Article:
Summer 1965

Page 56

Sartre, Aquina.t 167 This failure of space-time orientation proved serious. By Aquinas' on"Il insistence, it is fully to thiuk i.l1ui man's metaphy¡ sica! and theological views are not conditioned by his cosmic world-view. The tradition of Aquinas failed to respond to the space-time orientation demanded by scientific progress and as a consequence the sciences of every area of reality suffered: its cosmology, its psychology, its moral views, and even some of its theological expressions of revelation itself. By modem standards, the thought of Aquinas labors under the effects of the "myth of the eternal return" imposed by earlier philosophical cultures in which the epigenic unfolding space-time history of reality plays no significant role! His basic insights that the human spirit can and must confront the cosmic realities as the test of all understanding, can arise thence to realistic understanding of supratemporal meaning of existence, can and must remain open to divine communication of ultimate meaning of human existence, stand firm nnd must not be lost. But his realism must be brought into the focus of epigenic contingency of space and time. Upon this nerve contemporary philosophy has placed its :finger. JEAN-PAUL 5ARTRE: STRENGTH AND WEAKNESS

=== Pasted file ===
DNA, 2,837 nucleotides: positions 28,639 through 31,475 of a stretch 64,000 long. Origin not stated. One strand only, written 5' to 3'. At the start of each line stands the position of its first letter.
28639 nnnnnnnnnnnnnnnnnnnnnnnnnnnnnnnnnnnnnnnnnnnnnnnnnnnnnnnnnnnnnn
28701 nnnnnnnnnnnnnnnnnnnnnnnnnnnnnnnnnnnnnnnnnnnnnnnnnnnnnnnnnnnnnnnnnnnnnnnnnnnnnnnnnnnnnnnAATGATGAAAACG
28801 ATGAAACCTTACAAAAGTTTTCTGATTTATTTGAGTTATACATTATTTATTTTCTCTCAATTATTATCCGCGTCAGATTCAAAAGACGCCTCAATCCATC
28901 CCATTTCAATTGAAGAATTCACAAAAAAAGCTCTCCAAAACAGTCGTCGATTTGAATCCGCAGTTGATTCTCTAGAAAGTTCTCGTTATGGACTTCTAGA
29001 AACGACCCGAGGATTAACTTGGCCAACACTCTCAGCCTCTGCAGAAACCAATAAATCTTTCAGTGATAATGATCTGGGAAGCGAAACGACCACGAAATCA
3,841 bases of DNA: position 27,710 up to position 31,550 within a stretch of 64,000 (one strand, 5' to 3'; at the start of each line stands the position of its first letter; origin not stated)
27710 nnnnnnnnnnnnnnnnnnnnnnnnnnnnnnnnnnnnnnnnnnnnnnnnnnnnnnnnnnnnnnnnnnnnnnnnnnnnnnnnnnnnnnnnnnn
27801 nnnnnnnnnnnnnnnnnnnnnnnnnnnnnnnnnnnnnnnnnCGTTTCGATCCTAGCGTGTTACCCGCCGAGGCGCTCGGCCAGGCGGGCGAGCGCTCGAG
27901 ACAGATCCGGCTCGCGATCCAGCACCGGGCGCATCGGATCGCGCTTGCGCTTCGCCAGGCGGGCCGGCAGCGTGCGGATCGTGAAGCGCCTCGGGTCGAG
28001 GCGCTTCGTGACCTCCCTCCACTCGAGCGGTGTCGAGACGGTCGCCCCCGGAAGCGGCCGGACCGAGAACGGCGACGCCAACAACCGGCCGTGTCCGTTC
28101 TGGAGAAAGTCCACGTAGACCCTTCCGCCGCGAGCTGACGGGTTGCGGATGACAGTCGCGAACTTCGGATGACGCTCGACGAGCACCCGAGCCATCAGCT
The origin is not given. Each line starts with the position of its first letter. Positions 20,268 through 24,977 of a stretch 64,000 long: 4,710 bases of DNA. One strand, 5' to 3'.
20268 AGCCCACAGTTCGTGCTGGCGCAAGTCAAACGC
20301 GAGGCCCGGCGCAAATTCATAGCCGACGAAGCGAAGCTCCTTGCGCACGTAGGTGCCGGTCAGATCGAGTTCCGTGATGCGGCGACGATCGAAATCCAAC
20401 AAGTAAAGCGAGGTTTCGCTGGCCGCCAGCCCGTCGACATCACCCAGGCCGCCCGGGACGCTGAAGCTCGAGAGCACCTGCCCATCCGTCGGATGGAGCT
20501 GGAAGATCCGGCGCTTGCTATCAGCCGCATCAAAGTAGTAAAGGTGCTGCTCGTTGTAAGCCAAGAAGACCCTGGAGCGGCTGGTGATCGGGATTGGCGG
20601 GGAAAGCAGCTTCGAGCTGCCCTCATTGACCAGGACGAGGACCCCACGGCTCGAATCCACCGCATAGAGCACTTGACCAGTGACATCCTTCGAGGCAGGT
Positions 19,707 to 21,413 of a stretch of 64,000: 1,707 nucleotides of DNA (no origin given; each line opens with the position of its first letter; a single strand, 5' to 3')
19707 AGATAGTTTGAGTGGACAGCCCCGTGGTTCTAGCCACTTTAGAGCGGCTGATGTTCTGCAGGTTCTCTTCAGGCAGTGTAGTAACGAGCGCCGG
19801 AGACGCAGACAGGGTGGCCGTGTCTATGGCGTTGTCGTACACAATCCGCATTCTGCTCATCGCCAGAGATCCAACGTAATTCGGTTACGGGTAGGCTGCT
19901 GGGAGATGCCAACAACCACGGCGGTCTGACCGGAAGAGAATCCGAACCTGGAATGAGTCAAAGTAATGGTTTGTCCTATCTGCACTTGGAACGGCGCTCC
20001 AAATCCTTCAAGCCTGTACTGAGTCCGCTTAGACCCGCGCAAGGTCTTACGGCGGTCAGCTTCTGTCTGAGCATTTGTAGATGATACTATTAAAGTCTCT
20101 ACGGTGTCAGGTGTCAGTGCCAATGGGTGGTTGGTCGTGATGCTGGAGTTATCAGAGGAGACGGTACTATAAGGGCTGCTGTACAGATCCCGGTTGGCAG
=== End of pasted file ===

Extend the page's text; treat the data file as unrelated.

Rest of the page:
Like Aquinas, Sartre interrogates reality on three levels: the timely, the timeless, and the divine. But the whole thrust of his thought, like that of Hegel and Marx, of Heidegger and Dilthey, of Scheler, Merleau-Ponty, and Marcel, is orientated to the spacetime contingency of reality. The "worldhood of the world," the "facticity of things," the "immersion of being in history," all signify that new look at reality with "rinsed eyes" which crushes the illusions of traditional world-views ensnared by the "myth of the eternal return." Contemporary thought begins where traditional thought was weakest. It places created material being in time and space so securely that assertions about reality can no longer prescind from space-time and remain authentic. Within this century whole areas of science, philosophy, theology, the arta and humanities, even Scripture study itself, have been recast into the critical